Underdeveloped-Developing-Transforming-Third World-New South

In an article in the ‘Hindu’ by Jorge Heine from the Balsille School of International Affairs, the subject is very interesting, the author speaks of the World Bank President Robert Zoellick now officially stating that the term “Third World” is now made redundant. This term was coined by Peter Worsely  in his book “The Third World: A vital force in International affairs”. The author of this book had spent many years after World War 2 in Africa and India, he had the first hand experience of how these post colonial countries were emerging. The author was particularly impressed by seeing how Nehru, Castro, Nkruhma, Nyere left behind the debris created due to colonialism and started the work of nation building.

Going by this perception of Mr. Worsely the term Third World seemed appropriate at that time, many other people at that time gave other terms like Underdeveloped, Developing, lower income each more disappointing than the other. These terms only tried to suggest that these Post Colonial countries only were a mere footnote to the real history.

In the sixties and seventies many nations in Asia, Africa and the Carrribbean were economically weak and were dependent on trade from the north, hence they created groups like Non Aligned Movement (NAM), UNCTAD, and forwarded proposals in the U.N  like New International Economic Order, sometimes these proposals got passed but very often they were not backed by any concrete reasons, they had little power apart from the voting rights in the U.N.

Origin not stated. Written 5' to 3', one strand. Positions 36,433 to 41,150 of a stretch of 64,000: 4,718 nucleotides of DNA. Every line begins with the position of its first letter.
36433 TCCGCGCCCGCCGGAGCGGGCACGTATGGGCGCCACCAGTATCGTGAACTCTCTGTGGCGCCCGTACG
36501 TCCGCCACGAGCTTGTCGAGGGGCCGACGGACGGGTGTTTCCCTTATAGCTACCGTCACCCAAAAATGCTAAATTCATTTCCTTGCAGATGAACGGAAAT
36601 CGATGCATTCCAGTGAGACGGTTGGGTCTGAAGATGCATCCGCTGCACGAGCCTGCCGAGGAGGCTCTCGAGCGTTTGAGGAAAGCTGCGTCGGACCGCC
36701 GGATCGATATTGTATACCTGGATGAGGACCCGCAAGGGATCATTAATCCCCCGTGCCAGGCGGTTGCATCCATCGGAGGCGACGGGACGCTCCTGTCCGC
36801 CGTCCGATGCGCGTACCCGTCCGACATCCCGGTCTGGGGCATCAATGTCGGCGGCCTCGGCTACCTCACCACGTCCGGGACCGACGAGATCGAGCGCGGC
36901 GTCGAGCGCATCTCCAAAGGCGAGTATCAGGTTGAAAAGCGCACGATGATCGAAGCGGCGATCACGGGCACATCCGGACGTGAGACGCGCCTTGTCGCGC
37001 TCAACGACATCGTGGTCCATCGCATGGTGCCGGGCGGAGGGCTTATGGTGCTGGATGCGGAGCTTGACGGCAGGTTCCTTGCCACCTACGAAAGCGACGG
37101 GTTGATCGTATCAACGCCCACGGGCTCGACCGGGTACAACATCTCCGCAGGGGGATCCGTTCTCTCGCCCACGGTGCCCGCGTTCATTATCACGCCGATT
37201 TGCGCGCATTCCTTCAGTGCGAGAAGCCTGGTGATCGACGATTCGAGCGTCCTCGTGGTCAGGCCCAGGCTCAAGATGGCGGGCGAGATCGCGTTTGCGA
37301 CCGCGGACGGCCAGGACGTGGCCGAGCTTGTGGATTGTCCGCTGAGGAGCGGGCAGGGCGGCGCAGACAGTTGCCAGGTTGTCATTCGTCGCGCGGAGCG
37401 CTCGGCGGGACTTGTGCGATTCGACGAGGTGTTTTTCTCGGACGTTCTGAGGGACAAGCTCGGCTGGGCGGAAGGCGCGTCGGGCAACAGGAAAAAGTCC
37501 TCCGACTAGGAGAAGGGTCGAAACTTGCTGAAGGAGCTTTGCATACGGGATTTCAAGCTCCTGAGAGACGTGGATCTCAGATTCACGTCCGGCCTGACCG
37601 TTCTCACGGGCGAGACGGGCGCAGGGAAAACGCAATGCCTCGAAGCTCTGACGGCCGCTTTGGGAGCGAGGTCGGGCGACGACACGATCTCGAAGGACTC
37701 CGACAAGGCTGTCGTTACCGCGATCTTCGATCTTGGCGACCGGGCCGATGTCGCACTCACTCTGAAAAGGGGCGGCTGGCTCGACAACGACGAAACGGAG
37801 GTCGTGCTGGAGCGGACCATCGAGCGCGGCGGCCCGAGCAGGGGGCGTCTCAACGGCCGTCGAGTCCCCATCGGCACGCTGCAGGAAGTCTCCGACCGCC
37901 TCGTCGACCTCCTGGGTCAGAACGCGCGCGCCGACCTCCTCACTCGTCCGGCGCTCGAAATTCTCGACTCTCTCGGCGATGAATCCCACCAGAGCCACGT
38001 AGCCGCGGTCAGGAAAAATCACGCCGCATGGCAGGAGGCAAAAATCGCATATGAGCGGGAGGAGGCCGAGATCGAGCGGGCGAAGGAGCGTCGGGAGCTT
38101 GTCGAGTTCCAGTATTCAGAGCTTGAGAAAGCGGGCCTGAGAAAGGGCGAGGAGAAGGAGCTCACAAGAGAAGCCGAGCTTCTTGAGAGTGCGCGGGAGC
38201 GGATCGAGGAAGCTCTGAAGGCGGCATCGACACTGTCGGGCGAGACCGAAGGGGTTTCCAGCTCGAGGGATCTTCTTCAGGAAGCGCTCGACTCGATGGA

But over the last 10 years this scenario has changed substantially, countries like India, China, Brazil who are some of the fastest growing economies now “speak from strength not weakness”, they do not ask for aid but they want to trade. They expect a stronger say at the IFI, high table of global economic governance. Also another trend that has been observed is that these countries are not dependent only on the north countries for trade, they also trade among themselves.

Noted historian Ram Chandra Guha in a recent lecture spoke about why India is not and should not be a super power. The lecture was a kind of refutation to the media’s favourite headline “The Global Indian take over”, when there exists so much tension, conflict and disparity in our own society the take over in the world is “premature”. India’s domestic challenges and the situation with the immediate neighborhood demands more of settling immediate issues than any take over.

Therefore concludes the author the New South in the new century is going to be a strong force to reckon with. And the term Third World has been done away with.

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